Table 2. The substituted monomeric phenols formed during pyrolysis and their relative peak intensities for the LCCs fractionated from spruce wood
Spruce (Picea abies) wood chips were supplied by a Swedish sawmill. Dimethyl sulfoxide (DMSO) and tetra-n-butylammonium hydroxide (TBAH, 40% w/w in water) were purchased from Fisher Scientific (www.fishersci.com) and Alfa Aesar (www.alfa.com), respectively.
The wood chips were milled using a Wiley mill (Thomas Scientific, http://www.thomassci.com/) to sizes smaller than 40 mesh, and extracted with acetone using a Soxhlet extractor (bought from Fisher Scientific, www.fishersci.com) for 24 h. The extractive-free residues were then dried at room temperature and further ground in a vibratory ball mill (SiebTechnik, http://www.siebtechnikgmbh.de/) for 12 h to obtain a ball-milled sample as described by Li et al. (2011). Typically, 4 g Wiley-milled wood powders and 2 kg steel balls (diameter approximately 7 mm) were added to the 1 litre steel milling jar for vibratory ball milling. As a reference, lignin-free glucomannan was prepared from holocellulose produced from spruce wood by extraction with NaOH/H3BO3, precipitation with Fehling solution, and maceration with an HCl solution as described by Zhang et al. (2011).
Lignin–carbohydrate complex (LCC) fractionation
The LCC fractionation approach is shown in Figure 1. A ball-milled sample (2.5 g) was completely dissolved in a mixture of 27 ml DMSO and 27 ml TBAH (40% w/w in water), and then the clear solution was dispersed into 530 ml deionized water to form two phases: precipitate-1 and solution-1. Precipitate-1 was continuously washed with deionized water until a neutral pH was obtained, and was then freeze dried to obtain glucan-lignin (GL). The two other LCC fractions that remained in solution-1 were fractionated by adding 530 ml saturated Ba(OH)2 solution (Meier, 1958) into solution-1 to form solution-2 and precipitate-2. Glucomannan-lignin (GML) was recovered by neutralizing precipitate-2 with HCl, followed by dialysis (molecular mass cut-off 1000 Da) and freeze-drying. Xylan-lignin (XL) was obtained from solution-2 by neutralizing the solution with HCl, followed by dialysis and freeze-drying.
The various LCC fractions were dissolved in 0.1 m sodium hydroxide and analysed by SEC using three TSK gel columns (3000PW, 4000PW and 3000PW) (Tosoh Bioscience, www.tosohbioscience.com) coupled in series, with 0.1 m sodium hydroxide as the eluent. The flow rate was 1 ml min−1, and a Waters 2487 UV detector (www.waters.com) was used at 280 nm for detection. The columns were calibrated using polyethylene glycol and polyethylene oxide standards, with specific molecular masses ranging from 200 to 250 000 Da.
The carbohydrate composition and Klason lignin content were determined as described by Theander and Westerlund (1986) and Technical Association of the Pulp and Paper Industry (TAPPI) standard T222 om-06 (http://www.tappi.org/), respectively.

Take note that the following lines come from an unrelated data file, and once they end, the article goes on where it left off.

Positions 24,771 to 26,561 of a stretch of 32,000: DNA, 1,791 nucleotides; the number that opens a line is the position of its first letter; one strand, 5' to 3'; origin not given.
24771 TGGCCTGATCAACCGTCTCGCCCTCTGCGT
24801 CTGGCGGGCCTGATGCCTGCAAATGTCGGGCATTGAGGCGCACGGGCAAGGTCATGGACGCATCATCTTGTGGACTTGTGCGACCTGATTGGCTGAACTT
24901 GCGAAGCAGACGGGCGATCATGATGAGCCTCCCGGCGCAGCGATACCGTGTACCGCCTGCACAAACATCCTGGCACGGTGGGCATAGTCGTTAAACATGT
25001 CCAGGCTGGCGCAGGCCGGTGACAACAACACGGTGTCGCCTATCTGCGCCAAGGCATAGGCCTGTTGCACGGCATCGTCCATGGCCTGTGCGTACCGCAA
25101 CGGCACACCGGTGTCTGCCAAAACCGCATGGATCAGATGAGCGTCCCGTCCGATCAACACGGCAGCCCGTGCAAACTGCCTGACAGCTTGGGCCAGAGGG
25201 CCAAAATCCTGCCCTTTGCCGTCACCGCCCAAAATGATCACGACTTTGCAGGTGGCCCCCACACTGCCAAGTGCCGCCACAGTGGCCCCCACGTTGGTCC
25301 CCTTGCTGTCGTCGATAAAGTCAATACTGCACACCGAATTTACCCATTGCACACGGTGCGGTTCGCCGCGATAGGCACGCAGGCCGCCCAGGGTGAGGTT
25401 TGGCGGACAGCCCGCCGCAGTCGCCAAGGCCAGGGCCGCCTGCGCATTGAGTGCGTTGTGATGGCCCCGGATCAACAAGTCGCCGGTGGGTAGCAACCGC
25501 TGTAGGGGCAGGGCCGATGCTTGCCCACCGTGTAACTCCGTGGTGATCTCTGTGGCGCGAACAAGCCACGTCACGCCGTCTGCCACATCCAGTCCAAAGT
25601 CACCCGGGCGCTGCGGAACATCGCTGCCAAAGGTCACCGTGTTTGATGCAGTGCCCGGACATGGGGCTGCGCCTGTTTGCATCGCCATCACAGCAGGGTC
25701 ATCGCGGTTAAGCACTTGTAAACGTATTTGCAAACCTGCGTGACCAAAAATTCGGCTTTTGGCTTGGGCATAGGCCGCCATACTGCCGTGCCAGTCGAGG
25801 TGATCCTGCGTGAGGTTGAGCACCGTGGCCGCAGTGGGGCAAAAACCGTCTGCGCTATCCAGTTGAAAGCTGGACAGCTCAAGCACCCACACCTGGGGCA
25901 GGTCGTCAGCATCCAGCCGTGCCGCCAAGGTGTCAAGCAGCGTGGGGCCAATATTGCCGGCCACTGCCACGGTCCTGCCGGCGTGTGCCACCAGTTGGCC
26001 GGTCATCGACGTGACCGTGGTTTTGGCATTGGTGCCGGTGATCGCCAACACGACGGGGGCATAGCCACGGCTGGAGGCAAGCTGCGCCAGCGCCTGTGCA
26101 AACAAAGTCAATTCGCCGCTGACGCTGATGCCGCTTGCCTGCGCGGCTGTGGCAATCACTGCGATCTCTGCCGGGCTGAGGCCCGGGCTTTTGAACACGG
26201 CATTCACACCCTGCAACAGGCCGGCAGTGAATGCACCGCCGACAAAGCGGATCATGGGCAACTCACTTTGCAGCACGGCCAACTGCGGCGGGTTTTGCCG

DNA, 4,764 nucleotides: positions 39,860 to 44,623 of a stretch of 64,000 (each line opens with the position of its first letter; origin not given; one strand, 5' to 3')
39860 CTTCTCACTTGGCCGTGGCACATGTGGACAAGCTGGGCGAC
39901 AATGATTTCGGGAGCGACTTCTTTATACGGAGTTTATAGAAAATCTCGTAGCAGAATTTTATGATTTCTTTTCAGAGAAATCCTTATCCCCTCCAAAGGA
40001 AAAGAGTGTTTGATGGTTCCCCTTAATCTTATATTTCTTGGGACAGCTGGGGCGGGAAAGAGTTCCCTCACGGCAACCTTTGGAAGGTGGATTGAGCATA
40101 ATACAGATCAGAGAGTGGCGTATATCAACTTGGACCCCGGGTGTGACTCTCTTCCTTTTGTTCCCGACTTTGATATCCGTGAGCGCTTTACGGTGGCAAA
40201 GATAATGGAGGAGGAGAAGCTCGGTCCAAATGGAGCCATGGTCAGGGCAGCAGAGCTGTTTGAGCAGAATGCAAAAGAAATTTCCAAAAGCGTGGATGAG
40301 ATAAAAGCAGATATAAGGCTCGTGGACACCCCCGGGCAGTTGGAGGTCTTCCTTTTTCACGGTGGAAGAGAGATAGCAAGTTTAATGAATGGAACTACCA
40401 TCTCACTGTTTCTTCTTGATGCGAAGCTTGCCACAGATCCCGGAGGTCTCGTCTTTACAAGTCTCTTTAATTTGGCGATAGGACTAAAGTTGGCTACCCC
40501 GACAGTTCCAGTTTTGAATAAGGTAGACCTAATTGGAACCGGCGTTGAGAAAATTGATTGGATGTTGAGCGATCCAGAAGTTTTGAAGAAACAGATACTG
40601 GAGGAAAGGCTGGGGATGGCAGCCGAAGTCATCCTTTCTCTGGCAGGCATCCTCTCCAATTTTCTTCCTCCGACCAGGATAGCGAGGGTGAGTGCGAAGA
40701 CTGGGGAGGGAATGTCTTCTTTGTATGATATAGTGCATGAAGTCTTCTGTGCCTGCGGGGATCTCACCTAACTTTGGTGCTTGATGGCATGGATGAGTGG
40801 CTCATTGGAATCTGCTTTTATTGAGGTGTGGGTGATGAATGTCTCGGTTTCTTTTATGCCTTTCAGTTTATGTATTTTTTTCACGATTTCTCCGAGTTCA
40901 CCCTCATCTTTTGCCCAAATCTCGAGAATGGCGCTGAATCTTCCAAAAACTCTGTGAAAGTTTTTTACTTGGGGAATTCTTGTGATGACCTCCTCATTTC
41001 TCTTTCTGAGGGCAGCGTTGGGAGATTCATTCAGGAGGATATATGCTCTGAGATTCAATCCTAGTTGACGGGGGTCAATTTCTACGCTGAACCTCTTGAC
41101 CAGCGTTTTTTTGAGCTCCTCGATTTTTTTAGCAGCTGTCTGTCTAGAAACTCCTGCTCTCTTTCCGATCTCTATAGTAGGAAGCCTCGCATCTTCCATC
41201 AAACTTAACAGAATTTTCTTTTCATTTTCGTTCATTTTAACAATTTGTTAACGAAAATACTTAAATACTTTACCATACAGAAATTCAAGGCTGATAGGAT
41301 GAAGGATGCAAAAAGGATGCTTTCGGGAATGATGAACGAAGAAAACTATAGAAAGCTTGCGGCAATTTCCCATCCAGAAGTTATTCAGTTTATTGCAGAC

The 1H NMR spectra were recorded on a Bruker Avance 400 MHz instrument (http://www.bruker.com/) using the standard Bruker pulse program (Zhang and Gellerstedt, 2000, 2007). The 2D HSQC NMR spectra were recorded on either the Bruker Avance 400 MHz instrument using the standard Bruker pulse program (Zhang and Gellerstedt, 2000, 2007) or on a 500 MHz Bruker Biospin instrument equipped with a cryogenically cooled 5 mm Bruker TCI (triple resonance cryoprobe optimized for 1H and 13C observation) gradient probe with inverse geometry (proton coils closest to the sample). In the latter case, the 2D 13C–1H correlation spectra were acquired using an adiabatic HSQC pulse program (Bruker standard pulse sequence ‘hsqcetgpsisp2.2’) and the following parameters: spectra were acquired from 10 to 0 ppm (5000 Hz) in F2 (1H) using 1000 data points for an acquisition time (AQ) of 200 msec, an inter-scan delay (D1) of 1 sec, and from 200 to 0 ppm (25 154 Hz) in F1 (13C) using 400 increments (F1 acquisition time 8 msec) of 40 scans, for a total acquisition time of 5 h 27 min. The 1JCH used was 145 Hz. Processing utilized typical matched Gaussian apodization in the 1H dimension and squared cosine-bell apodization in the 13C dimension. Prior to Fourier transformation, the data matrices were zero-filled to 1024 points in the 13C dimension. The central chloroform solvent peak at δC/H 77.0/7.26 ppm was used as an internal reference. The samples were acetylated to facilitate sample dissolution using the DMSO-NMI (N-methylimidazole) method as described by Lu and Ralph (2003). CDCl3 was used as the solvent for Ac-GL (acetylated-GL) and Ac-GML, and DMSO-d6 was used for XL analysis. The 13C CP-MAS NMR spectra were recorded using a Bruker Avance AQS 300 WB instrument operating at 7.04 T after packing the sample uniformly in a zirconium oxide rotor using a double air-bearing probe (from Bruker, www.bruker.com). All measurements were performed at 290 ± 1 K, with a magic angle spinning (MAS) rate of 5 kHz. The acquisition was performed using a CP pulse sequence: a 4.3 μsec proton 90° pulse, an 800 μsec ramped (100–50%) falling contact pulse and a 2.5 sec delay between repetitions. A TPPM15 pulse sequence was used for the 1H decoupling. The Hartman–Hahn matching procedure was performed on glycine. The chemical shift was related to tetramethylsilane [(CH3)4Si] by assigning a chemical shift of 176.03 ppm to the data point of maximum intensity in the glycine carbonyl line.